This form contains the code specific dead load, live load and wind load parameters if you have chosen AS/NZS 1170.2 as the wind code.
Dead and live loads
The "Roof sheeting and purlin dead load" is a permanent load that is applied to all load combinations, whereas the "Services and superimposed dead load" is considered to be a temporary load that is only applied to the downward load combinations. The dead loads you input are applied to the actual roof area.
The live load is applied to the plan projection of the roof area. If the "Calculate" option is ticked then the live load will be calculated based on the maximum of 0.25 and 1.8/A + 0.12 kPa as given in AS/NZS 1170.1 table 3.2. Note that the distributed live load is applied to the entire roof area, even if the roof area is greater than 200m^2. The 1.4kN concentrated live load specified in AS/NZS 1170.1 (but not in conjunction with the distributed live load - see AS/NZS 1170.1 section 3.1) is not applied.
If the "Calculate" option is unticked then the live load pressure you specify will simply be applied to the entire roof with no extra AS/NZS1170.1 clauses taken into account.
Wind loads can be calculated for any region in Australia or New Zealand. The average recurrence intervals (ARIs) for the ultimate and serviceability limit states are used to calculate the regional wind speeds from AS/NZS 1170.2 table 3.1.
If you specify the building orientation then the wind direction multiplier (Md) will be set in accordance with AS/NZS1170.2 section 3.3. If the building orientation is unknown then for some regions the Md multiplier will be conservatively set to 1.0.
The building orientation is defined by the bearing of a vector along the ridge line pointing from the rear of the building towards the front. For example, a building with a bearing of 0 degrees would have its front wall facing north and its left wall facing east, whereas a bearing of 90 degrees would correspond to the front wall facing east and the left wall facing south. If the building orientation is unknown then slightly conservative "worst case" values will be used for some factors such as Md.
If you have the integrated version of CHECKWIND, you can tick the "Use CHECKWIND" option to calculate the design wind speeds together with the terrain, topographic, direction and shielding multipliers for the key wind directions. If you don't have CHECKWIND then you can still operate it but in a restricted evaluation mode that limits you to a specific site location and structure height. For more information, refer to CHECKWIND.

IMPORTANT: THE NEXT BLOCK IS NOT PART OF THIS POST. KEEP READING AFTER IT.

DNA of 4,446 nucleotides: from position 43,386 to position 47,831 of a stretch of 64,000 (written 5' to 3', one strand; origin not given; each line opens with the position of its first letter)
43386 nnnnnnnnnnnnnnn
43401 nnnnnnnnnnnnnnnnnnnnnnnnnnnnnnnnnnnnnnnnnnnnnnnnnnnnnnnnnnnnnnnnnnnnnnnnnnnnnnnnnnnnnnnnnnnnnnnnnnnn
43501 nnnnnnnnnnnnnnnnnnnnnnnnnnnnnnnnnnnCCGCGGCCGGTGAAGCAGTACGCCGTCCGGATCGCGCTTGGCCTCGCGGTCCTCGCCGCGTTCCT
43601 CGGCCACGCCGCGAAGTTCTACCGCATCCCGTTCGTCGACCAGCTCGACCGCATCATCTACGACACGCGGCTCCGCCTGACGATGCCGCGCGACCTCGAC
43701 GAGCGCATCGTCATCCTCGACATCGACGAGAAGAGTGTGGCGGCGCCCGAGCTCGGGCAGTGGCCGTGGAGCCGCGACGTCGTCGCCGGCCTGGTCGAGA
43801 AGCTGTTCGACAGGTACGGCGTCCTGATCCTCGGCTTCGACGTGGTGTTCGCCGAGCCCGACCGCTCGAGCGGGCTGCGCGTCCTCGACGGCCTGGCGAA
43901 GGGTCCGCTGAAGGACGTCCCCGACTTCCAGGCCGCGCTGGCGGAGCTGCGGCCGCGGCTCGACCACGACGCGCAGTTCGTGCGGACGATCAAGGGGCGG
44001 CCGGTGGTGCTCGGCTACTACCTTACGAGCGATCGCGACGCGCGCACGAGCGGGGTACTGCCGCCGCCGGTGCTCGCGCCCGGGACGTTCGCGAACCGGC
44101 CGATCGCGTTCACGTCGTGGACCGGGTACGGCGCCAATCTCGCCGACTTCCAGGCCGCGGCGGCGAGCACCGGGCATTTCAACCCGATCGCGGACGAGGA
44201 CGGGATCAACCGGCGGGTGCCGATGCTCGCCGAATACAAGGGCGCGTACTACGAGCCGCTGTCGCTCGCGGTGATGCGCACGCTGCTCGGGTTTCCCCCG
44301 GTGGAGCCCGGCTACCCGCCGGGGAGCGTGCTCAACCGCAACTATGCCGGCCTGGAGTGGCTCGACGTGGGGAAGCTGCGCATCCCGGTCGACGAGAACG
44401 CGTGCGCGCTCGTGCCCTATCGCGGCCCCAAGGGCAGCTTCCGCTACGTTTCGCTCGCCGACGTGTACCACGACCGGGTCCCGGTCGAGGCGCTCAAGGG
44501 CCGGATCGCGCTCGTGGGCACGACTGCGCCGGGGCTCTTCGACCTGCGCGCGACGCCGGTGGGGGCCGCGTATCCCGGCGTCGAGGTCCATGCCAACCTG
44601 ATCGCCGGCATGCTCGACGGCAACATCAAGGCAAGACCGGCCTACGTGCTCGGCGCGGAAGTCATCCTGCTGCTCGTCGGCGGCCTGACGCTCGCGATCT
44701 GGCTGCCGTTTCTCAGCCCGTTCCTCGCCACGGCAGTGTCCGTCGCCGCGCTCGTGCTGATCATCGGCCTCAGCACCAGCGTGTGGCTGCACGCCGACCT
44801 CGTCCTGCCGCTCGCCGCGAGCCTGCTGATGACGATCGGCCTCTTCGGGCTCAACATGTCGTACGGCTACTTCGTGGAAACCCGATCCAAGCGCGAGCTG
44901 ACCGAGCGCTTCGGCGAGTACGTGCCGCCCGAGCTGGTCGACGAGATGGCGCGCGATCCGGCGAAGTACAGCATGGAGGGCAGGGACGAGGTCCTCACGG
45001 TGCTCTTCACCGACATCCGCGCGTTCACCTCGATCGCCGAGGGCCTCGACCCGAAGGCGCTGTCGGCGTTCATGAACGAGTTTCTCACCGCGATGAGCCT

Direction specific parameters
Parameters such as the terrain category, shielding multiplier, topographic multiplier and internal pressure coefficients can be specified just once for all wind directions or, if you untick "Apply same wind in all directions", then you can specify different parameters for each of the four orthogonal wind directions.
The terrain category affects the terrain height multiplier Mz,cat (see AS/NZS 1170.2 section 4.2). Mz,cat can be based on a single terrain category or it can be an averaged value if the terrain category changes on the upwind side of the structure. SPACE GASS allows for averaging two terrain categories in accordance with AS/NZS 1170.2 section 4.2.3.
Note that the "Approach" TC is closer to the structure than the "Upwind" TC and the "Transition distance" is the distance from the structure to the point where the terrain category changes.
Shielding multiplier (Ms)
The shielding multiplier Ms (see AS/NZS 1170.2 section 4.3) takes into account shielding provided by other upwind buildings or structures. It is 1.0 if there is no shielding. You can choose between a selection of predefined values or you can click the "Calculate" button and then input various shielding parameters and have Ms calculated for you. The ns, hs, bs and h values and the calculation of Ms are all explained in AS/NZS 1170.2 section 4.3.
Topographic multiplier (Mt)
The topographic multiplier Mt (see AS/NZS 1170.2 section 4.4) takes into account the topography and its effect on the wind that is applied to the structure. It is 1.0 if there are no topographic effects. You can choose between a selection of predefined values or you can click the "Calculate" button and then input various topographic parameters and have Mt calculated for you. The H, E, Lu, x and z values and the calculation of Mt are all explained in AS/NZS 1170.2 section 4.4.
Internal pressure coefficients (Cp,i)
In order to take into account openings, you can define the Cp,i pressure coefficients for maximum pressure (+ve) and maximum suction (-ve). These coefficients are then used when factoring the Cp,i=1.0 internal pressure primary load cases into the ultimate and serviceability combination load cases. If AS/NZS 1170.2 section 5.3.4 applies then you must also manually calculate and specify Kv.
The "Load category" field lets you specify which load category the generated loads will go into. For more information refer to "Load categories".
At any stage, you can click the "View Wind Calculations" button to view the calculated factors and possibly compare them with your own manual calculations.